In a wider, more informal context, an allusion is a passing or casually short statement indicating broader meaning. It is an incidental mention of something, either directly or by implication, such as "In the stock market, he met his Waterloo."
In the most traditional sense, allusion is a literary term, though the word has also come to encompass indirect references to any source, including allusions in film or the visual arts. In literature, allusions are used to link concepts that the reader already has knowledge of, with concepts discussed in the story. In the field of film criticism, a film-maker's intentionally unspoken visual reference to another film is also called an homage. It may even be sensed that real events have allusive overtones, when a previous event is inescapably recalled by a current one. "Allusion is bound up with a vital and perennial topic in literary theory, the place of authorial intention in interpretation", William Irwin observed, in asking "What is an allusion?"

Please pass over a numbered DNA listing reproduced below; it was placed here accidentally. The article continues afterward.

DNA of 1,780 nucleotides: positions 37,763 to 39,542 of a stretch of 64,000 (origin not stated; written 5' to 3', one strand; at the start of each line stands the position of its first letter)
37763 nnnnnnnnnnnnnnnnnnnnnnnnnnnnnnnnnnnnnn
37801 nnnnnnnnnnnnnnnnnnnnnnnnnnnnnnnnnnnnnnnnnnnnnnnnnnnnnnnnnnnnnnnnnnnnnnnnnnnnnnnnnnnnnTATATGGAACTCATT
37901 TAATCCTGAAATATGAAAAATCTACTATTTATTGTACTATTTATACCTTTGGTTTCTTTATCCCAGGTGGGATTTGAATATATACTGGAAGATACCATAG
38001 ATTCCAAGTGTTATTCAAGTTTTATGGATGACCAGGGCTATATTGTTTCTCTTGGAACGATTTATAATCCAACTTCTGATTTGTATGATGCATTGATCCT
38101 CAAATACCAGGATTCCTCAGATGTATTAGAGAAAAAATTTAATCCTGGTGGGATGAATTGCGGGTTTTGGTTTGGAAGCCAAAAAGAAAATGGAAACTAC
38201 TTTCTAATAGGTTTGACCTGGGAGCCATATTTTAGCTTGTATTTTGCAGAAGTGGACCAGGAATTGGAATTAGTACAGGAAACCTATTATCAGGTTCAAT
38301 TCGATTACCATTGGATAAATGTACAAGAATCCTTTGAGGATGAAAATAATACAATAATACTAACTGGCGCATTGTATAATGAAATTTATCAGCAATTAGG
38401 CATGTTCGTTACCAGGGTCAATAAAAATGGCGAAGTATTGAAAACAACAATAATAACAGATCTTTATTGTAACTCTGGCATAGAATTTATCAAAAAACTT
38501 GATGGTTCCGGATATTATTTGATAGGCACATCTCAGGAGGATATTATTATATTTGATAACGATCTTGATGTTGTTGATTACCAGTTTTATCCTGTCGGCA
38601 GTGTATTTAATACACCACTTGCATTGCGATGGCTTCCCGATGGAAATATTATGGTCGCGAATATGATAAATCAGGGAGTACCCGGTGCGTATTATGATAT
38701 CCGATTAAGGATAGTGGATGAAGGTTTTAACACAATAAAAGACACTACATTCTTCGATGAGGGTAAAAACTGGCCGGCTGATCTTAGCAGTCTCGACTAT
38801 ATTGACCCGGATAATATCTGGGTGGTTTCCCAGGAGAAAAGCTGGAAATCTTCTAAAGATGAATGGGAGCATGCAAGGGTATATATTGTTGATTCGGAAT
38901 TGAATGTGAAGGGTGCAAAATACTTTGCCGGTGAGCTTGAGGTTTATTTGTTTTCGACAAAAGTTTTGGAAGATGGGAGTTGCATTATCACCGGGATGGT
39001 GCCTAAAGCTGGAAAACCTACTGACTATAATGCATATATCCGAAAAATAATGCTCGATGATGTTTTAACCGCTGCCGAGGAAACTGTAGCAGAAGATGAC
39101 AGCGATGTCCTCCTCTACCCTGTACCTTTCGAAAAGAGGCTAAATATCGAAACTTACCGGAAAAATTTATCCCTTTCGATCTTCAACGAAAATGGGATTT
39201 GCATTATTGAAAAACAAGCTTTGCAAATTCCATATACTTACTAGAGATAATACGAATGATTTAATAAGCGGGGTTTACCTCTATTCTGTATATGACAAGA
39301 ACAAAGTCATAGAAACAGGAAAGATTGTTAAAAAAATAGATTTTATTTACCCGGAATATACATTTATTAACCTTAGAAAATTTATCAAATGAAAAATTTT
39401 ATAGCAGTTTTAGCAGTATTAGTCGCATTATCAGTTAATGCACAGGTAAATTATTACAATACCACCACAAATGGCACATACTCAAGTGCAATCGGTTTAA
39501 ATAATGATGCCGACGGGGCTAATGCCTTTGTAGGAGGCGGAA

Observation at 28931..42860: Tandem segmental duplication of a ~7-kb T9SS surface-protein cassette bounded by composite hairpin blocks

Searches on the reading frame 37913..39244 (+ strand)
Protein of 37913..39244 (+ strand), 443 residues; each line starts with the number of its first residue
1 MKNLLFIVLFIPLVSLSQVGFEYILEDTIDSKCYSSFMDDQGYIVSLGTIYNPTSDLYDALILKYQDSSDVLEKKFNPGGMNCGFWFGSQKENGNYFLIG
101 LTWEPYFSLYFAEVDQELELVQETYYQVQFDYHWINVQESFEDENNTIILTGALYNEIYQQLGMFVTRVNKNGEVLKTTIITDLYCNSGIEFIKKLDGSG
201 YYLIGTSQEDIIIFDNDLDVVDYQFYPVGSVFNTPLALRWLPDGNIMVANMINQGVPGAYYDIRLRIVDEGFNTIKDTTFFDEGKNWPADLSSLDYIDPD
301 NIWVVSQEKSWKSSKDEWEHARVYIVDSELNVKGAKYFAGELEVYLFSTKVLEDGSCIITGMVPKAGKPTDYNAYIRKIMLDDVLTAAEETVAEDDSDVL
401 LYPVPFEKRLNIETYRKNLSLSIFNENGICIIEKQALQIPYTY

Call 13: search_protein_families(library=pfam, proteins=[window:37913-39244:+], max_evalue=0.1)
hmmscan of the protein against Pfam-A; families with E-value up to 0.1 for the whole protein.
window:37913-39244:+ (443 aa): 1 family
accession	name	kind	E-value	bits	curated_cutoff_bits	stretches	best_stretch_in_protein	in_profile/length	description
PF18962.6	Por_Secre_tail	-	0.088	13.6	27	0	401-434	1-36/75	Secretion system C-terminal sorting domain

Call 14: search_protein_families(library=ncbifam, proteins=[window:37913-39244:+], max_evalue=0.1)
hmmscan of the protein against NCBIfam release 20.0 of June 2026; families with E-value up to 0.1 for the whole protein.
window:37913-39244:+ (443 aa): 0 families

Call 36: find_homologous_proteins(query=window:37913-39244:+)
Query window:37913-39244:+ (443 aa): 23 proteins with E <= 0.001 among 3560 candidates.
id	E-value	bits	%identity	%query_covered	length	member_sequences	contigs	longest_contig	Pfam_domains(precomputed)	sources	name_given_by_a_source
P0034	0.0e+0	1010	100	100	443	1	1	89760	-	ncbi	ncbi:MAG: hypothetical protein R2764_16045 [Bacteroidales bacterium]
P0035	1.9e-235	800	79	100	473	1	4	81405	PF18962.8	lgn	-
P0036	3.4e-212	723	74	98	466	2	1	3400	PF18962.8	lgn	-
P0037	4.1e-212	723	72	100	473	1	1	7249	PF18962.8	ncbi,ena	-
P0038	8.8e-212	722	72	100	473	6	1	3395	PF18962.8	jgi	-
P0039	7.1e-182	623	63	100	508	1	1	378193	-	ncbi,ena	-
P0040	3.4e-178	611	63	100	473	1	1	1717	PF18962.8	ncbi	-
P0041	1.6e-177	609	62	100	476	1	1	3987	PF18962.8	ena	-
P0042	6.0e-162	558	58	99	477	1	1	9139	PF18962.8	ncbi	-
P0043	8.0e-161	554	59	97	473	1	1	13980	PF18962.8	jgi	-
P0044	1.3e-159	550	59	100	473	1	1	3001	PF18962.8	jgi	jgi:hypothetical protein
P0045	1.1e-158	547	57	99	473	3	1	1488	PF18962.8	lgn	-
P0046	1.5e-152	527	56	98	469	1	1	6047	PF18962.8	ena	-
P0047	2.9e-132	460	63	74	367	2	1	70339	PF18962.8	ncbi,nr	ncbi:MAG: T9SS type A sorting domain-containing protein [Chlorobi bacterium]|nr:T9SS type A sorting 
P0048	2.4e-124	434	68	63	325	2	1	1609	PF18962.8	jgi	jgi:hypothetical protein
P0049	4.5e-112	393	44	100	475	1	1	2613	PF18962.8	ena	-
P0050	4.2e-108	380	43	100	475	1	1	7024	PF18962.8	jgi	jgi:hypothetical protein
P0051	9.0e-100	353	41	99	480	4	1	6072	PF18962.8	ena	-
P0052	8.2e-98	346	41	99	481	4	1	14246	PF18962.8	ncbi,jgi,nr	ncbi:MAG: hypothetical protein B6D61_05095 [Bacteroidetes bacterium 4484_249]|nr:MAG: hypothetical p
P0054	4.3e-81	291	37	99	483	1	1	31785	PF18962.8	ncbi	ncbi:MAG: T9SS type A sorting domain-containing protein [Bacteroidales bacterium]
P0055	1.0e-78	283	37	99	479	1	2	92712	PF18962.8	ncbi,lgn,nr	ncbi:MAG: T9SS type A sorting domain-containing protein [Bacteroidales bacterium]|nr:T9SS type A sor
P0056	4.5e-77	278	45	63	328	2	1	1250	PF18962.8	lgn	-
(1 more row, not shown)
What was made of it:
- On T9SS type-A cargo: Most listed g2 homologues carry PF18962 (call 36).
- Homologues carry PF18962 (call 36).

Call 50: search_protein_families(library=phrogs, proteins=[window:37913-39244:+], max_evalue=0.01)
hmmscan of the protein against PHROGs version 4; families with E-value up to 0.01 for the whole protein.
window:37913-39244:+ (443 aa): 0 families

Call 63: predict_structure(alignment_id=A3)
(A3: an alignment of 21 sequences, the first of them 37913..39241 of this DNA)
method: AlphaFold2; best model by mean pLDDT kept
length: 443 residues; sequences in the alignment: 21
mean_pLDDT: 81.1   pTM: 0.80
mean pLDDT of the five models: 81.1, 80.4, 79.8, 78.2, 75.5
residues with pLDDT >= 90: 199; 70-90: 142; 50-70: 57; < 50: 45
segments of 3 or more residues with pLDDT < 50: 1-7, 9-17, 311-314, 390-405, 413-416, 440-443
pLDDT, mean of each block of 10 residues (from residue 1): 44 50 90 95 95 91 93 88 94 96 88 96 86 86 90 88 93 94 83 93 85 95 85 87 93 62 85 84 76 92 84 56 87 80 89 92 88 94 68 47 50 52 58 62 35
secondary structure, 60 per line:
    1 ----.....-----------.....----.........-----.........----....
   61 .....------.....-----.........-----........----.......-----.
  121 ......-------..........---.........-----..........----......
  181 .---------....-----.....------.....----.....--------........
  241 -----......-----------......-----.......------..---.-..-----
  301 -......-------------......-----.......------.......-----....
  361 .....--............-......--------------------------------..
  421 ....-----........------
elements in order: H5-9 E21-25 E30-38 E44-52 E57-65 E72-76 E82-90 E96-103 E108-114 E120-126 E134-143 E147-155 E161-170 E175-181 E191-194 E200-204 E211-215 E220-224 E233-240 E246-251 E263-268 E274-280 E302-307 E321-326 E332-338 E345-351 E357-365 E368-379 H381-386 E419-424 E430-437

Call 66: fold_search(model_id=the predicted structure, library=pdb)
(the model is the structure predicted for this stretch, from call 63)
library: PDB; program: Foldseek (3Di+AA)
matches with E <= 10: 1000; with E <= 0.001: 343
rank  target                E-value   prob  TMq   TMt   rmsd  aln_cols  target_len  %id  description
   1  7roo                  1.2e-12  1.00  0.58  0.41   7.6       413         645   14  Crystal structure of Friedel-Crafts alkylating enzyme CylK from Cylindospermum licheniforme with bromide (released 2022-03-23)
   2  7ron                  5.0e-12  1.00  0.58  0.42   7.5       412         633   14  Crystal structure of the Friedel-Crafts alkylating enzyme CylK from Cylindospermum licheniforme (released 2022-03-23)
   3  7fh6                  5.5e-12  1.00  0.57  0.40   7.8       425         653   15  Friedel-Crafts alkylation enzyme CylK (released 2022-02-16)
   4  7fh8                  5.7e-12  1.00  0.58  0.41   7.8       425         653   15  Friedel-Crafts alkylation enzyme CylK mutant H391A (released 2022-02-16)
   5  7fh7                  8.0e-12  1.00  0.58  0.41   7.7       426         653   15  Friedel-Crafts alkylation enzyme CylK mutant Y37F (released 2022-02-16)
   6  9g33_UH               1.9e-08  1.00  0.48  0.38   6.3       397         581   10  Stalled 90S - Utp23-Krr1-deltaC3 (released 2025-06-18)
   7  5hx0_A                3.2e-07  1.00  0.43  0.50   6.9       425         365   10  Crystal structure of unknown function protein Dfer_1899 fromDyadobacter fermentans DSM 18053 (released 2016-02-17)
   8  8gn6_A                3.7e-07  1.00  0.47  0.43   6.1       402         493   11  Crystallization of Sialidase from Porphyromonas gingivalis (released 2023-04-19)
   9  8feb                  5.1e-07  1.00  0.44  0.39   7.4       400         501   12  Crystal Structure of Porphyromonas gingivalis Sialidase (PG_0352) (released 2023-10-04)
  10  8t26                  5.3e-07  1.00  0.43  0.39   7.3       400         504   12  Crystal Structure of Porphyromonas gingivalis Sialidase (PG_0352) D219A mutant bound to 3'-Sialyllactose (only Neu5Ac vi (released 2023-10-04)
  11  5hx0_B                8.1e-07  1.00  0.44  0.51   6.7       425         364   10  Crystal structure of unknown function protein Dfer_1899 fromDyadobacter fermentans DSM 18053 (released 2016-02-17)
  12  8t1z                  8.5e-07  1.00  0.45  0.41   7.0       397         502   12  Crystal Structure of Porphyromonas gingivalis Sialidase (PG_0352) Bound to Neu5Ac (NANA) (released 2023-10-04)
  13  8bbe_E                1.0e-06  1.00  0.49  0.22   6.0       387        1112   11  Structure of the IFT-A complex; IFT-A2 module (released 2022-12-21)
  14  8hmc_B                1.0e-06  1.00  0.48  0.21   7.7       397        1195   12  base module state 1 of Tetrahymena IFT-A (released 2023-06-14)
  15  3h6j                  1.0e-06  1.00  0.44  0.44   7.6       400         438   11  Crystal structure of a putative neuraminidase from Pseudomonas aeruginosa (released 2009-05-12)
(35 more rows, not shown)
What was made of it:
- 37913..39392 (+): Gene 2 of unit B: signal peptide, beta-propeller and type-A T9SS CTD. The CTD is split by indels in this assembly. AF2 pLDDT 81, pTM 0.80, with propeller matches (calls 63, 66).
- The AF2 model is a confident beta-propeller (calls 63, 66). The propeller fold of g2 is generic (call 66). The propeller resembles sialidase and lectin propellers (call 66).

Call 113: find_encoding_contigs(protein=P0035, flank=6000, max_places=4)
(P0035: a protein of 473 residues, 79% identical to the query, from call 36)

Without the hearer or reader's comprehending the author's intention, an allusion becomes merely a decorative device. Allusion is an economical device, a figure of speech that uses a relatively short space to draw upon the ready stock of ideas, cultural memes or emotion already associated with a topic. Thus, an allusion is understandable only to those with prior knowledge of the covert reference in question, a mark of their cultural literacy.
The origin of allusion is in the Latin verb ludere, lusus est "to play with, jest." Recognizing the point of allusion's condensed riddle also reinforces cultural solidarity between the maker of the allusion and the hearer: their shared familiarity with allusion bonds them. Ted Cohen finds such a "cultivation of intimacy" to be an essential element of many jokes. Some aspect of the referent must be invoked and identified for the tacit association to be made; the allusion is indirect in part because "it depends on something more than mere substitution of a referent."
The allusion depends as well on the author's intent; a reader may search out parallels to a figure of speech or a passage, of which the author was unaware, and offer them as unconscious allusions—coincidences that a critic might not find illuminating. Addressing such issues is an aspect of hermeneutics.